(Did we go over budget? Actually no: I found a local printer who was able to price the job below the previous year’s price. There was some unpleasantness when the Philcon people demanded that Emily and I assemble at least three bids for the printing job. My local printer was the lowest by far… and then Emily was told by the Philcon people to “find someone 10% cheaper.” So I sent out a letter explaining that, if we were to go on this snipe hunt, I’d be prepared to publish a bare-bones Program Book with no graphics, no additional material beyond the usual, and no binding beyond a staple in the corner. So Philcon agreed to the full version… which was under budget to begin with.)
The Pocket Program deserves a small mention. I designed the cover to resemble the cover for the World’s Fair pocket program. This was also where I placed many of the parody ads I’d worked up over the previous year or so.
Anyway, the con begins, and I’m waiting for the printers to deliver the stuff. They ran late, sad to say, and since I’d been giving people the “it’ll be spectacular. You’re going to flip over what I put together for you” sales pitch, a lot of Philcon people were taking the opportunity to express Severe Disappointment in me and my hype. This didn’t bother me very much for two reasons. The first reason was that I’d seen how deadline-conscious they were, and the long history of last-minute reprints, revisions, and huge rush-job bills they’d had to pay when they were running things. The second reason was that I knew what was coming.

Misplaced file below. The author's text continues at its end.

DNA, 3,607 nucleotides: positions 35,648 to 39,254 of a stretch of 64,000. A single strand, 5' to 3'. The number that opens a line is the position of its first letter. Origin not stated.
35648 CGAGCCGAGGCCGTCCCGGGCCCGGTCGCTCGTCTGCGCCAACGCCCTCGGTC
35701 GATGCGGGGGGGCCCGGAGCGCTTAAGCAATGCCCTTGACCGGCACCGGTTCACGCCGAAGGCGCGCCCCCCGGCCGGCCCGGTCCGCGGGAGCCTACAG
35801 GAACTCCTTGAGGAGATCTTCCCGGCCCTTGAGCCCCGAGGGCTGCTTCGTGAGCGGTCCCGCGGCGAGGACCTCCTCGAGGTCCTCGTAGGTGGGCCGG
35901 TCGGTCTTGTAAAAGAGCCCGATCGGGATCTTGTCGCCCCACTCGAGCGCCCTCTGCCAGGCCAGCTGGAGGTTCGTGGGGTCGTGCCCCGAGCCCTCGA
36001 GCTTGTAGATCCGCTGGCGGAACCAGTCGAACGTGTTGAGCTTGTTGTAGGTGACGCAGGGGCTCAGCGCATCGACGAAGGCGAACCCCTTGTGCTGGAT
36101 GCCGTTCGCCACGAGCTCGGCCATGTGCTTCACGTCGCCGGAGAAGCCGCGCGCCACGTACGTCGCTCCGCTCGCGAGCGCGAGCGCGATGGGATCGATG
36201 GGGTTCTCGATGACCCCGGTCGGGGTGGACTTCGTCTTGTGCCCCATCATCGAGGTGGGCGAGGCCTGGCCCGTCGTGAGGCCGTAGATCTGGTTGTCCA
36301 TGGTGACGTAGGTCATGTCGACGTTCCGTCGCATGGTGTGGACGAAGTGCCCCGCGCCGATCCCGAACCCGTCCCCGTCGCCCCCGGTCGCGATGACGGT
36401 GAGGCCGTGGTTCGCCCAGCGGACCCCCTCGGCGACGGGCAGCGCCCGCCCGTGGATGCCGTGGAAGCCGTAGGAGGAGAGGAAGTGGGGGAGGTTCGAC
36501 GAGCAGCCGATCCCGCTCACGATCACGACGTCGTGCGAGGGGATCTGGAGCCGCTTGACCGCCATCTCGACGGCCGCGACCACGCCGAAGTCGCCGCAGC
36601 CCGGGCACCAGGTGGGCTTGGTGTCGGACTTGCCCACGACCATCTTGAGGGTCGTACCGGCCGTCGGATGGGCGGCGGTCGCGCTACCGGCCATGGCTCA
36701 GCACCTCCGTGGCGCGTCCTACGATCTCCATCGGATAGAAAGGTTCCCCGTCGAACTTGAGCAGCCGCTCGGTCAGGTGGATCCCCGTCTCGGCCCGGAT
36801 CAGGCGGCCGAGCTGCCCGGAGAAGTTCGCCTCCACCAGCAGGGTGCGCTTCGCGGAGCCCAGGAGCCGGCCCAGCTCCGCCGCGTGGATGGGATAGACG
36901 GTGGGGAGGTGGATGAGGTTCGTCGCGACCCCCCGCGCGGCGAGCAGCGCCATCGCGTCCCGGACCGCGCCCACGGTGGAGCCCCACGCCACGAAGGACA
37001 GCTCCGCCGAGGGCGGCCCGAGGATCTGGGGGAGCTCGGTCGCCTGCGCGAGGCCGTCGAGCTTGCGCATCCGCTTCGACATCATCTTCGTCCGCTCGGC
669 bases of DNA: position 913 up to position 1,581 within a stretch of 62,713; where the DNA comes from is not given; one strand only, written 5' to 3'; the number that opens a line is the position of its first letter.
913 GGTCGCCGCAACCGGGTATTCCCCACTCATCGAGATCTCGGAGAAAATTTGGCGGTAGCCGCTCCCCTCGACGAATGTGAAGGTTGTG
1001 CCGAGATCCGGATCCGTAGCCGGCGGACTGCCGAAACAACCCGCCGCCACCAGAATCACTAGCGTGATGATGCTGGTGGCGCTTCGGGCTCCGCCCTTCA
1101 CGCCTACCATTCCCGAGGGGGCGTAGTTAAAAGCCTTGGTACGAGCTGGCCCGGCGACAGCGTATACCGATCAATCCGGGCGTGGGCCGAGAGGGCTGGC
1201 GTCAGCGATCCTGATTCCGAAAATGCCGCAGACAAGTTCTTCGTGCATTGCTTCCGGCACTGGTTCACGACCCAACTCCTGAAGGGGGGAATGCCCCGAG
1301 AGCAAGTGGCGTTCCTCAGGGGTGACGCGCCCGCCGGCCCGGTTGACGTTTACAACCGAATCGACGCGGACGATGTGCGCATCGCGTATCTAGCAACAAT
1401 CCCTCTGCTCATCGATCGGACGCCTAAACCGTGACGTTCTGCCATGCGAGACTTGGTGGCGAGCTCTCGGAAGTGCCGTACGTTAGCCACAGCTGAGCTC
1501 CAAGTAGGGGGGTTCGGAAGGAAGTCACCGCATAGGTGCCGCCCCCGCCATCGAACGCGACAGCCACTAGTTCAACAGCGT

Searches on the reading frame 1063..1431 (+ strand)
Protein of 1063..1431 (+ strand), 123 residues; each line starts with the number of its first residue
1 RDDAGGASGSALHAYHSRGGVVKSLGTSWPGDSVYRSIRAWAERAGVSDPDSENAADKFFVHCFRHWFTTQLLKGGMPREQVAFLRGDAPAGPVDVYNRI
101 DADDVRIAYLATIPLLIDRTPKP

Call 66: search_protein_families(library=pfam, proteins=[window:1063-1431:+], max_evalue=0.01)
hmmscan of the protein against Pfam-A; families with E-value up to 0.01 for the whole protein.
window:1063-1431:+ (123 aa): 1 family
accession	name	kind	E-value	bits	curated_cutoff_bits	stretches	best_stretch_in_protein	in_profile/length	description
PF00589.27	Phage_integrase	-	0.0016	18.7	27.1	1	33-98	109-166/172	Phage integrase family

The printers arrived at 9 p.m. a few hours late, and unloaded the boxes at the registration table. And a horde of fans immediately clamored around the table and saved me the trouble of opening the boxes by reaching out and ripping them open to get at the tasty schedule books inside. That was the moment for me… because they picked up the program books, with their color Popular Mechanics parody covers, and gave out whooshes of “What the Hell?” and “Wow!” and “Oh my God” and, best of all, fannish giggles at the mock-copy on the cover. I spent the rest of the weekend being bathed in compliments and praise.